The entrance is on the east-south-east and is 3.97m (13ft) long with two built door-checks 1.22m (4ft) from the exterior. No guard cell is now visible but the Commission suspected that a rebuilt part of the passage wall on the left may have been a blocked-up doorway to a guard cell. The passage is 0.84m (2ft 9in) wide at the outer end, 1.09m (3ft 7in) behind the checks and 0.76m (2ft 6in) at the inner end. It may have been substantially reconstructed after excavation as there are no bar-holes apparent now.

There is an internal doorway at 3 o'clock, which seems to lead to the mural stair, though the passage leading to this has evidently been blocked off at some stage. The secondary masonry here is difficult to unravel without clearing away the vegetation, but there is definitely a passage leading to the right (presumably approaching the stair) which has been blocked with a drystone face about 30cm in from the right edge of the doorway. Likewise there seems to be a passage leading to the left (perhaps to a stair-foot cell) which has been blocked off in a similar manner.

It is not clear whether these blocking features are ancient or were done after the 19th century excavations. By 2003 the stair doorway itself had been blocked with neatly laid stonework so none of these other blocking features – including the one described below – is now visible.

The rear wall of the intra-mural space reached by what is assumed to be the stair door (3.05m from the inner wallface) is also a secondary filling of an opening in the primary stonework of about the same width as the doorway to the interior. At first glance this looks as if it may have been a passage – a secondary entrance perhaps – running right through the wall but an examination of Dun na Maigh (NC55 1), about 44kmfurther west, reveals there a curious alcove in the rear wallface, facing the stair door. Achvarasdal Lodge probably had a similar arrangement and, since the feature has not been noted in any other brochs, one might surmise that the same architect designed both.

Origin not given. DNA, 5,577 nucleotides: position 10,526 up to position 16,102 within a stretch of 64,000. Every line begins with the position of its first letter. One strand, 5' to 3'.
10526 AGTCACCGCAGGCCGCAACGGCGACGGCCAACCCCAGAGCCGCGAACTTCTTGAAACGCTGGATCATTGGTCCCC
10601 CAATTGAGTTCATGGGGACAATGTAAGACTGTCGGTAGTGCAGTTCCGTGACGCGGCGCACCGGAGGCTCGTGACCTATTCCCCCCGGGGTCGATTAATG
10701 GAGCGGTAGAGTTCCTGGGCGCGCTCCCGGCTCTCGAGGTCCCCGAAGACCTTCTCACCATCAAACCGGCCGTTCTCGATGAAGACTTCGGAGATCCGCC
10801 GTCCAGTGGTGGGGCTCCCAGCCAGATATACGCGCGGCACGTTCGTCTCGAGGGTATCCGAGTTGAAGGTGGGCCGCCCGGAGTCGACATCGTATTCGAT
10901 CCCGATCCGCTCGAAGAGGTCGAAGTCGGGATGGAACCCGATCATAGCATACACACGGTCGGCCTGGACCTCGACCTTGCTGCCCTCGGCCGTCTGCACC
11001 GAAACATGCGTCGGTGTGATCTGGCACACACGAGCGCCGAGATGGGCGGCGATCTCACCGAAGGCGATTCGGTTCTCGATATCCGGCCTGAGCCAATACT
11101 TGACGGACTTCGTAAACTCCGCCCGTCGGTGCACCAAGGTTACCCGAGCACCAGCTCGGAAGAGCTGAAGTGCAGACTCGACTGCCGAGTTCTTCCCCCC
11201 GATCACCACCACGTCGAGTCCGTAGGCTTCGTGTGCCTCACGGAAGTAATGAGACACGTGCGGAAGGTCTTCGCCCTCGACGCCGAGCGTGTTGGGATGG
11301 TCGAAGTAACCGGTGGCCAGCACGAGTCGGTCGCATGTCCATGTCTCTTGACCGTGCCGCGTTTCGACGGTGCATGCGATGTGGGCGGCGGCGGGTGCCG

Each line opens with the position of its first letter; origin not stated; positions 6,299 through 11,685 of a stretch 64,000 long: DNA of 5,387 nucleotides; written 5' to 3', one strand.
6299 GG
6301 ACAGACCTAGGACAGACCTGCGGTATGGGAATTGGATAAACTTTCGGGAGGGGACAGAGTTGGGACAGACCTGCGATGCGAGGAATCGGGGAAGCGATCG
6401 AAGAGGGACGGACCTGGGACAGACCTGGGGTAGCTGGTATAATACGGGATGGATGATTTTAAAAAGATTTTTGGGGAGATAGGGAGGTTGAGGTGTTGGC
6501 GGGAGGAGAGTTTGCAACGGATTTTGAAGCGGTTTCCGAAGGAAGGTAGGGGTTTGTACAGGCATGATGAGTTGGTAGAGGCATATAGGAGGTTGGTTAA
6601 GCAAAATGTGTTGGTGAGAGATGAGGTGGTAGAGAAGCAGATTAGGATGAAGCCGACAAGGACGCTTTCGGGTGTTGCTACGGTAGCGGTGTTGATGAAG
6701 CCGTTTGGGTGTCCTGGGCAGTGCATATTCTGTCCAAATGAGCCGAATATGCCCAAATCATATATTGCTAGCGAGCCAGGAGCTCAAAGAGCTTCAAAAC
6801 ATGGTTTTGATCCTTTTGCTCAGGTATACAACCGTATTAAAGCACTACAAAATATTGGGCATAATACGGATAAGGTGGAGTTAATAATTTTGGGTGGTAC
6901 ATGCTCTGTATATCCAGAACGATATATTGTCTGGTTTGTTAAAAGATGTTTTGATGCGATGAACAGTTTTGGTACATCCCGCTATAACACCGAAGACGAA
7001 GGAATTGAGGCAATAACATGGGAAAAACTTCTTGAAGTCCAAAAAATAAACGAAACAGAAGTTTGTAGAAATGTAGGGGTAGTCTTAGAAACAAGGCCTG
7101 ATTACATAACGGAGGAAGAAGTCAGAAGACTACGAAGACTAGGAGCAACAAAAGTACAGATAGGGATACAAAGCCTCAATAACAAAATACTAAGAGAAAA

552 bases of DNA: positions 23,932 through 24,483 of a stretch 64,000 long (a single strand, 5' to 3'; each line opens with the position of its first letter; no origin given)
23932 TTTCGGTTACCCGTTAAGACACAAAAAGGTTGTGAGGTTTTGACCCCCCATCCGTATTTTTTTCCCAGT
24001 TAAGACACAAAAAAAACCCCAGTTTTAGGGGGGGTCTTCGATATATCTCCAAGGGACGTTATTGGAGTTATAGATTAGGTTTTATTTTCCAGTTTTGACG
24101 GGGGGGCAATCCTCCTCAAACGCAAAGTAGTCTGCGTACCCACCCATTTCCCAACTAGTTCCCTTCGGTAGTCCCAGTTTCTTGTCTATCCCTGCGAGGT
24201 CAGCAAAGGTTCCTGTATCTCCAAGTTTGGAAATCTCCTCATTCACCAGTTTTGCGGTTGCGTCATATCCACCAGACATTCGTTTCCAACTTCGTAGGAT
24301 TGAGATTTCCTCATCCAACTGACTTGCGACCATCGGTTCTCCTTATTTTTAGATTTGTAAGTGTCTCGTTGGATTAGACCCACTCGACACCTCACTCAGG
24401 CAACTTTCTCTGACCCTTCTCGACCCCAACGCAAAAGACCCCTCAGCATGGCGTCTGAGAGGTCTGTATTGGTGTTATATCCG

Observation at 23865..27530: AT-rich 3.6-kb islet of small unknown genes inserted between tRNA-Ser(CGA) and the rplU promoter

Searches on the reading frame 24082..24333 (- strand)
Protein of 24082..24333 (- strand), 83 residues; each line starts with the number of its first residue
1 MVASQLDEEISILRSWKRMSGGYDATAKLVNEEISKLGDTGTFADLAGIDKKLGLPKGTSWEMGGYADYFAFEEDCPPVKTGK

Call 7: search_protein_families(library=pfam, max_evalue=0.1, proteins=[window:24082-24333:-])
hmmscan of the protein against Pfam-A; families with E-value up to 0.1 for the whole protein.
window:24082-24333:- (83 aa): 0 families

A huge mound surrounds the broch and has signs of many buildings which have not been excavated. In 2003 this site was much more overgrown than in 1985.

Finds: those recorded in 1909 [2] are a discoid rotary quern (found lying in the interior and now in the Hunterian Museum, University of Glasgow) [4, 140], a stone mortar (not seen by the author) and 2 whetstones once preserved in the Lodge [2], but now lost [1]. There were also found in the interior at about 1870 some bones and 2 or 3 human skulls [1].

++

Dimensions: internal diameter 10.07m (33ft), external c. 18.00m (59ft), wall proportion c. 44.0%. In 1971 a new angle-and-distance survey of the interior wallface found that its ground plan is close to a true circle with a radius of 5.04 +/- 0.05m; the diameter would thus be 10.08m (33.05ft). This measurement surely indicates that, though the site may well indeed be "much restored" [3, 156], the basal courses at least of the broch's interior are original.

Sources: 1. NMRS site no. NC 96 SE 5: 2. RCAHMS 1911, 95, no. 353: 3. Mercer 1985, 156, no. 12: 4. MacKie 1972: 5. MacKie 1975, 230.

E W MacKie 2007